Open Source

10 things the open source community got right in 2013

Jack Wallen highlights 10 wins for the open source community over the past year.


Linux winning

The year 2013 was one of the best years for open source in recent memory. It seemed like every month of the year brought yet another announcement either by or for the community that celebrates all things Linux and open source. From gaming to massive, national adoption, open source might well have enjoyed its most diverse line of successes since the platform was born. Does this mean Linux has finally made its way to mass acceptance? The answer is that it's very, very close. Let's take a look at the 2013 successes before we draw our final conclusion.

1. Android continues to reign supreme in the mobile space

The U.S. smartphone sales in 2013 looked like this: iOS 43.5 % vs. Android 51.2 % (other 5.3 %). Considering that Apple released iOS 7 along with the iPhone 5C and 5S — the fact that Android outsold Apple devices in 2013 is seriously impressive. 2013 also saw some major improvements to Android performance and usability, along with the release of some of the most powerful smartphones on the market, such as the Samsung Galaxy S4 and the HTC One.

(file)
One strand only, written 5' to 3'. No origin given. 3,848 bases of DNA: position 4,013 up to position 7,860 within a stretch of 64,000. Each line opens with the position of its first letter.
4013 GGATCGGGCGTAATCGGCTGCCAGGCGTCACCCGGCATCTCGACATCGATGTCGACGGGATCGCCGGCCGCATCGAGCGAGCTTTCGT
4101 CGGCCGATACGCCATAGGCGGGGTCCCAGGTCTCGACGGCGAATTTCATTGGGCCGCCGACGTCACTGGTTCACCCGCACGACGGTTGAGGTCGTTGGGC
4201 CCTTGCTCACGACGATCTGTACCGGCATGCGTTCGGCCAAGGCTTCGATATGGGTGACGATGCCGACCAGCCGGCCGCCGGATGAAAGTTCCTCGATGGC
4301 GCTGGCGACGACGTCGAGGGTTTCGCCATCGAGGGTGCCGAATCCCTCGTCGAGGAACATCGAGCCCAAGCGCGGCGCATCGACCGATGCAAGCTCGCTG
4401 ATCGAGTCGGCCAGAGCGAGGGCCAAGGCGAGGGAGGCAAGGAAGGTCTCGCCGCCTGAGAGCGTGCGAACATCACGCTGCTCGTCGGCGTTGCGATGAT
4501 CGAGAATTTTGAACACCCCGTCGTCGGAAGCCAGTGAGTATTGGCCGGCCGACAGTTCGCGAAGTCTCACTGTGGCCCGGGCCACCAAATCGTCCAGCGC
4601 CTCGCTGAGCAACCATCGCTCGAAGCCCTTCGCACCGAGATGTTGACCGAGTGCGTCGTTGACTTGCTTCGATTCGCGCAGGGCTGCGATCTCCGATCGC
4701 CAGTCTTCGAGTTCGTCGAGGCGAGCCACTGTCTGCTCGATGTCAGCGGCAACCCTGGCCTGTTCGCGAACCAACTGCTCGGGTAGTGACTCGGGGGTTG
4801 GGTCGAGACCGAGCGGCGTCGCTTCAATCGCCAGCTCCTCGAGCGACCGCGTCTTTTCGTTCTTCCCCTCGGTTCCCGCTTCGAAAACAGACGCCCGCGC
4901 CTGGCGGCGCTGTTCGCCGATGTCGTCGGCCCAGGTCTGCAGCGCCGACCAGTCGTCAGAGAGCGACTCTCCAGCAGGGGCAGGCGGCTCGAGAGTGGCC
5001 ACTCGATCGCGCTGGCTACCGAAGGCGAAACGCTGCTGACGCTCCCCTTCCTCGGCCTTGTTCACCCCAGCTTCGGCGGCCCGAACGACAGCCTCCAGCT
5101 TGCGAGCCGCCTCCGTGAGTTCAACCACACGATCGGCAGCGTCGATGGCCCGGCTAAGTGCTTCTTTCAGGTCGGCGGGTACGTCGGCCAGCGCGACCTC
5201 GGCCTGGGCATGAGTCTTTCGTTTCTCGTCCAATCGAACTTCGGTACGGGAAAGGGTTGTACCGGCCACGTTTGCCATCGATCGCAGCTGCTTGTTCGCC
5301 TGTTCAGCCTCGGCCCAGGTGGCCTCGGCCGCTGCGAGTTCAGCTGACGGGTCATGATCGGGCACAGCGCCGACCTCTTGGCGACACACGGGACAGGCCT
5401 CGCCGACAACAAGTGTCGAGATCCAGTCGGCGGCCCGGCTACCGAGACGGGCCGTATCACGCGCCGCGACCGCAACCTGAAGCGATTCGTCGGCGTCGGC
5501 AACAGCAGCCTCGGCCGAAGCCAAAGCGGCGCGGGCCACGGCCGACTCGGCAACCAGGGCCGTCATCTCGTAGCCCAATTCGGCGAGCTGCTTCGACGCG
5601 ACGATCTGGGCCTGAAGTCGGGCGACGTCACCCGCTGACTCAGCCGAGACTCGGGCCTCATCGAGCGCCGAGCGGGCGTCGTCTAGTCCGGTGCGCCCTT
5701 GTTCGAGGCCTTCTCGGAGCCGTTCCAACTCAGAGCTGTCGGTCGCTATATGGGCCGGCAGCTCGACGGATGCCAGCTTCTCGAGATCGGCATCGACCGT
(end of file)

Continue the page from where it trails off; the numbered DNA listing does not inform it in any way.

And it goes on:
2. SteamOS is probably the biggest win for open source

One of the biggest complaints against Linux has been its failure as a gaming platform. However, with the help of SteamOS, Linux can finally be seen as a serious gaming platform. In fact, it's Valve's intention to get SteamOS into living rooms across the globe. Once this epic hurdle is behind the open source operating system, the sky is the limit.

3. Ubuntu pulls Mir for 13.10

This might not seem like a serious win for open source, but it was such the right decision to be made, so I had to include it. Canonical was so driven to get Mir in the 13.10 release of Ubuntu, it seemed as if they were on a collision course with disaster. The display server simply wasn't ready to be shipped to the average user. Had Canonical continued with this, Saucy Salamander could have been one of the most unstable, unusable releases in the history of Ubuntu.

4. Ubuntu Edge indiegogo

Yet another entry that, at first blush, looks to be a failure. Canonical set themselves up to raise $32 million for the development and release of what could have been the most remarkable mobile device ever made. Although the indiegogo campaign failed to raise the total amount, it broke plenty of records in trying. Canonical wound up surpassing $10 million raised, proving there is high interest in Ubuntu as a smartphone platform.

5. Linux on Alienware

First Dell bought Alienware (one of the more popular companies that focused on gaming computers), and then Alienware started selling machines pre-loaded with Linux. This, of course, was a smart move, considering the rise of Steam on Linux (and Valve's proclamation that Linux would be a superior gaming platform over Windows 8).

6. Sales of Raspberry Pi hit 2 million